"CLASSIC" ANN LANDERS Dear Readers: Several readers have written to say it was easier to get off cocaine than to give up cigarettes. I recently came across these tips written by Linda Greenhow, coordinator of the nicotine addiction program at the St. Helena Health Center …Read more. "CLASSIC" ANN LANDERS Dear Ann Landers: Why don't YOU MYOB? A while back, you wrote a column on "Reconciliation Day" in which you urged your readers to "forgive and forget — let bygones be bygones." At 10:30 on the night that column appeared, we received a …Read more. "CLASSIC" ANN LANDERS Dear Ann Landers: Please tell your readers not to dump their mothers, fathers or other loved ones into just any old nursing home and assume they will be well cared for. Urge them to select a home that has been looked into carefully, one where they …Read more. "CLASSIC" ANN LANDERS Dear Ann Landers: I certainly can understand why some of the women who write to you need an unbiased party to help them avoid the land mines that show up in relationships AFTER they have become deeply involved. I was one of those women myself. My …Read more.more articles
RELEASE: SUNDAY, MARCH 18, 2012
Editor's Note: Hundreds of Ann Landers' loyal readers have requested that newspapers continue to publish her columns. These letters originally appeared in 1999.
Dear Ann Landers: In your response to the woman who couldn't understand why her husband never called her by her first name, you quoted Dr. Will Menninger, who said, "The sweetest sound in any language is the sound of your own name." Actually, it was Dale Carnegie who said that. You added that your former husband, an accomplished salesman, found that using the customer's first name was a good sales ploy. Please be aware, Ann, this practice is not acceptable worldwide.
In the Spanish culture, one never addresses a stranger by his or her first name. In fact, Spanish has two forms of salutation: the formal, which is used for elders, people of authority and strangers, and the familiar, which is used for friends, family and close associates. Using the familiar form to address strangers is a sign of disrespect or poor upbringing. In fact, this is the case in most European countries.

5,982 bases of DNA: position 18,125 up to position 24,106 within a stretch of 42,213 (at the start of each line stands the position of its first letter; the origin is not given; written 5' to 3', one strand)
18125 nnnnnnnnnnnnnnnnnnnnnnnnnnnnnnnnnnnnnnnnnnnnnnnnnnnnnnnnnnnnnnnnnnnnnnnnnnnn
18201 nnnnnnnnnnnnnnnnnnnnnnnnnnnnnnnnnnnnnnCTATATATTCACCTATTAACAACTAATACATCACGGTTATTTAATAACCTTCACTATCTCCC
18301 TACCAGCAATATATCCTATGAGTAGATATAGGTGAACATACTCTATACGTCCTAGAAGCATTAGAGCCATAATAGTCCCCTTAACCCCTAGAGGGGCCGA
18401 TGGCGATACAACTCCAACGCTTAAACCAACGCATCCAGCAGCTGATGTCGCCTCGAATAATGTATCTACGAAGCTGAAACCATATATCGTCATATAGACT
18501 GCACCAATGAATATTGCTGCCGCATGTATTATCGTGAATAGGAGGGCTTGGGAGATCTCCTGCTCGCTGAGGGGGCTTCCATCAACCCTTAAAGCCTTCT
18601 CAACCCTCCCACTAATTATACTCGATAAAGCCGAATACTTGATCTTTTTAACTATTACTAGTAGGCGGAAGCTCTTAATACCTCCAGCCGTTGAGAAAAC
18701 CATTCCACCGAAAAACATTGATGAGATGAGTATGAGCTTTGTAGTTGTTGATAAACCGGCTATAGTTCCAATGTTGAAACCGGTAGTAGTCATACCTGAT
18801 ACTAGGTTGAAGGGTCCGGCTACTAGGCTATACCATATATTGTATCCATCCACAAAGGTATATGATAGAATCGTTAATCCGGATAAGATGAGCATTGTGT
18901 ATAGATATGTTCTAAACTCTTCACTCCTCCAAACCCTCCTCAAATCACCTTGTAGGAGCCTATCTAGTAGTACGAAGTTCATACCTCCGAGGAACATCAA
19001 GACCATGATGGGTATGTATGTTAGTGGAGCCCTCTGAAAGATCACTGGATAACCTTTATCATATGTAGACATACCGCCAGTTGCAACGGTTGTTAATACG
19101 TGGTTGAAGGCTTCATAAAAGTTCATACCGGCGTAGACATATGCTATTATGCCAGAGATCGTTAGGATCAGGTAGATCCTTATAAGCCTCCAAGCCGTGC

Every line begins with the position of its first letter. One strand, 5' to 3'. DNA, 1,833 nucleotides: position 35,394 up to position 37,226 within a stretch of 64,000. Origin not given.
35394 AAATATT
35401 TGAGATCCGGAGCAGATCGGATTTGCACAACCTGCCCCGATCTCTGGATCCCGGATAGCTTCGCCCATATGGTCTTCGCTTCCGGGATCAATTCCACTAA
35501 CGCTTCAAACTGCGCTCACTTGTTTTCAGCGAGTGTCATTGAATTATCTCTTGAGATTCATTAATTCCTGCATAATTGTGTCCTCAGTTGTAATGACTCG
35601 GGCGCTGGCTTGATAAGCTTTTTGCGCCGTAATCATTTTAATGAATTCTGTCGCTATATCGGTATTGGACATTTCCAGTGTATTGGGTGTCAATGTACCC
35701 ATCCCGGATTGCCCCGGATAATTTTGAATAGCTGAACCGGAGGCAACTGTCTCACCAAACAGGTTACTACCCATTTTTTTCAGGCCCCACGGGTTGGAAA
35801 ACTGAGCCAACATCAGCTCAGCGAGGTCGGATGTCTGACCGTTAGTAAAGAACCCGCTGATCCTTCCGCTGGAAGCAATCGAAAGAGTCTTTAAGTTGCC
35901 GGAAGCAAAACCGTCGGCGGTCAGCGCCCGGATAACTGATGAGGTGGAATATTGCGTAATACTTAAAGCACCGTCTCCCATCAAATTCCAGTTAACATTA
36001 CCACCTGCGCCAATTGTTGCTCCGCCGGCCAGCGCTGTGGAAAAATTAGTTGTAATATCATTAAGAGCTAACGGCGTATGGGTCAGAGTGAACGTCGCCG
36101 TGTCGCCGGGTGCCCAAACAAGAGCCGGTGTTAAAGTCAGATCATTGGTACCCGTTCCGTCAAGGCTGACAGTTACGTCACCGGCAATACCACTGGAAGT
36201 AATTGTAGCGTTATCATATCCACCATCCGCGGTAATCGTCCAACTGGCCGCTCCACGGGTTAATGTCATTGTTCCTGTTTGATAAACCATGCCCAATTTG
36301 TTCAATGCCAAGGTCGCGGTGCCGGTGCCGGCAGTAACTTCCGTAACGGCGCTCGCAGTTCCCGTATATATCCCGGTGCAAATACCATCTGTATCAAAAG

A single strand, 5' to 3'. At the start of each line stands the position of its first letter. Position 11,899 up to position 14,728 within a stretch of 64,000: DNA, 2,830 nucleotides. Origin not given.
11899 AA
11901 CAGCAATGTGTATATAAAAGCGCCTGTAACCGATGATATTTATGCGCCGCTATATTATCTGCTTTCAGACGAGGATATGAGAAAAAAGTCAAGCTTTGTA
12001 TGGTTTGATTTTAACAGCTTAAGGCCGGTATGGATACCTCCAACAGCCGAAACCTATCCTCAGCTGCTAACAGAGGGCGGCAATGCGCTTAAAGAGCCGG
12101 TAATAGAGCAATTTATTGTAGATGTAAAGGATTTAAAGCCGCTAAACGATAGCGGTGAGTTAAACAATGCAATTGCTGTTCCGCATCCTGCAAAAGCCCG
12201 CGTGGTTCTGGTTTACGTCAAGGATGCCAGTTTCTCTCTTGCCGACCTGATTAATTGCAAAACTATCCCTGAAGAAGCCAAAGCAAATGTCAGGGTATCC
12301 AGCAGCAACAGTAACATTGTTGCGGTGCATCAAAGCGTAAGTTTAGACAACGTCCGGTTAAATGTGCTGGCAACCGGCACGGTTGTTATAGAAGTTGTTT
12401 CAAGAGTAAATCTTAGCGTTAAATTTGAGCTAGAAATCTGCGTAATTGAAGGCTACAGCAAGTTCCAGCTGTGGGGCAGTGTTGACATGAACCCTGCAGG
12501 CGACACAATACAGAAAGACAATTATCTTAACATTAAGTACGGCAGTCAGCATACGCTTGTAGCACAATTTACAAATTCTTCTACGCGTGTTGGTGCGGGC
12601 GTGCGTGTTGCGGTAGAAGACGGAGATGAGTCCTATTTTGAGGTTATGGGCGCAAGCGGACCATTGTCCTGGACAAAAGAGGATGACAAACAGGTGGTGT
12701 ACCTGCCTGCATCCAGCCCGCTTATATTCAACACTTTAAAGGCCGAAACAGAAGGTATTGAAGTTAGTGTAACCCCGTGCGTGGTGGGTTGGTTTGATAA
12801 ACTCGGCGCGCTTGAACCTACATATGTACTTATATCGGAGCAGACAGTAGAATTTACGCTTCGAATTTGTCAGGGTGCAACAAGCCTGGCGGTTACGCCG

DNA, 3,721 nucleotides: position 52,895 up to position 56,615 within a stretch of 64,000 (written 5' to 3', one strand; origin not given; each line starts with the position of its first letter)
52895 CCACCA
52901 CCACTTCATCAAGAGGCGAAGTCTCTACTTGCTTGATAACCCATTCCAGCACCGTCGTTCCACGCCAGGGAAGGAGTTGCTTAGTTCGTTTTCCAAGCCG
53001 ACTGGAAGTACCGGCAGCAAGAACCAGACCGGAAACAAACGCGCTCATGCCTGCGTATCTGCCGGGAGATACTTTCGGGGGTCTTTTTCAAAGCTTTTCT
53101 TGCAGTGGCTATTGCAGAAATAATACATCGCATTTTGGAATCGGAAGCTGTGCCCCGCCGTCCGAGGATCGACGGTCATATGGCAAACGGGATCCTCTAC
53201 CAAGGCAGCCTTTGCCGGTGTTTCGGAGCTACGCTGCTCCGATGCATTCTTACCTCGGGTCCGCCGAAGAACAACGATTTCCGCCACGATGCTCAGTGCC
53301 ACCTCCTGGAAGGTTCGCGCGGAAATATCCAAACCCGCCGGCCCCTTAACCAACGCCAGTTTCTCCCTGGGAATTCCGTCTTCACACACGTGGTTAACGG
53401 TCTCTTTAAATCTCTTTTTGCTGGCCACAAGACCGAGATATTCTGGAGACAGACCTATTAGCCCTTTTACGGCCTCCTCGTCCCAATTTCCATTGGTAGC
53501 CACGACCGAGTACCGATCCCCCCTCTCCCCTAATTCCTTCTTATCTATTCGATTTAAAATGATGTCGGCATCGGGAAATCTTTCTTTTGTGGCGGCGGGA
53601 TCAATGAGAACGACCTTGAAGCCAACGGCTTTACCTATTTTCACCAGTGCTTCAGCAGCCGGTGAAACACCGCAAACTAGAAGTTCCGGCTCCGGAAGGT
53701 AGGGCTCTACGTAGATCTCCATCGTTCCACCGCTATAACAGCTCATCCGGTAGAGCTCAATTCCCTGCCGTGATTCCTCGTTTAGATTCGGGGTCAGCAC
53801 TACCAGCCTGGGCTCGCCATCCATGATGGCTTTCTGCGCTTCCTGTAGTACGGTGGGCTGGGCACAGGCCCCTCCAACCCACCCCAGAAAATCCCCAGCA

Even now, after 40 years in the United States, I find it difficult to address casual acquaintances by their first names. And many salesmen never get past the first sentence when they use my first name. It's not because I am aloof; it's just a formality born of my native culture. — E.M., M.D.
Dear Dr. M.: Thank you for a letter sure to teach many people (including me) something useful today.
Dear Ann Landers: I would like to contribute an item for your stupid-crook collection. This appeared in the San Diego Union-Tribune. — June in Calif.
Dear June: It's incredible, all right. Thank you for sending it on. The story was reported by Joe Hughes. Here it is:
Two suspected shoplifters were arrested when they returned to the store where the theft occurred and asked for a shopping bag, police said. A clerk who saw two men taking merchandise without paying for it chased them out of the store at about 8 p.m. But the clerk lost track of the men and returned to the store to call 911.
"While he was on the phone, the two suspects returned to the store and demanded a bag for their loot," said a San Diego police spokesperson. Two officers were dispatched to the store and saw the suspects outside. The suspects were taken into custody on suspicion of petty theft and burglary.
Do you have questions about sex but no one to talk to? Ann Landers' booklet "Sex and the Teenager" is frank and to the point. Send a self-addressed, long, business-sized envelope and a check or money order for $3.75 (this includes postage and handling) to: Teens, c/o Ann Landers, c/o Creators Syndicate, 737 3rd Street, Hermosa Beach, CA 90254. To find out more about Ann Landers and read her past columns, visit the Creators Syndicate Web page at www.creators.com.
ANN LANDERS (R)
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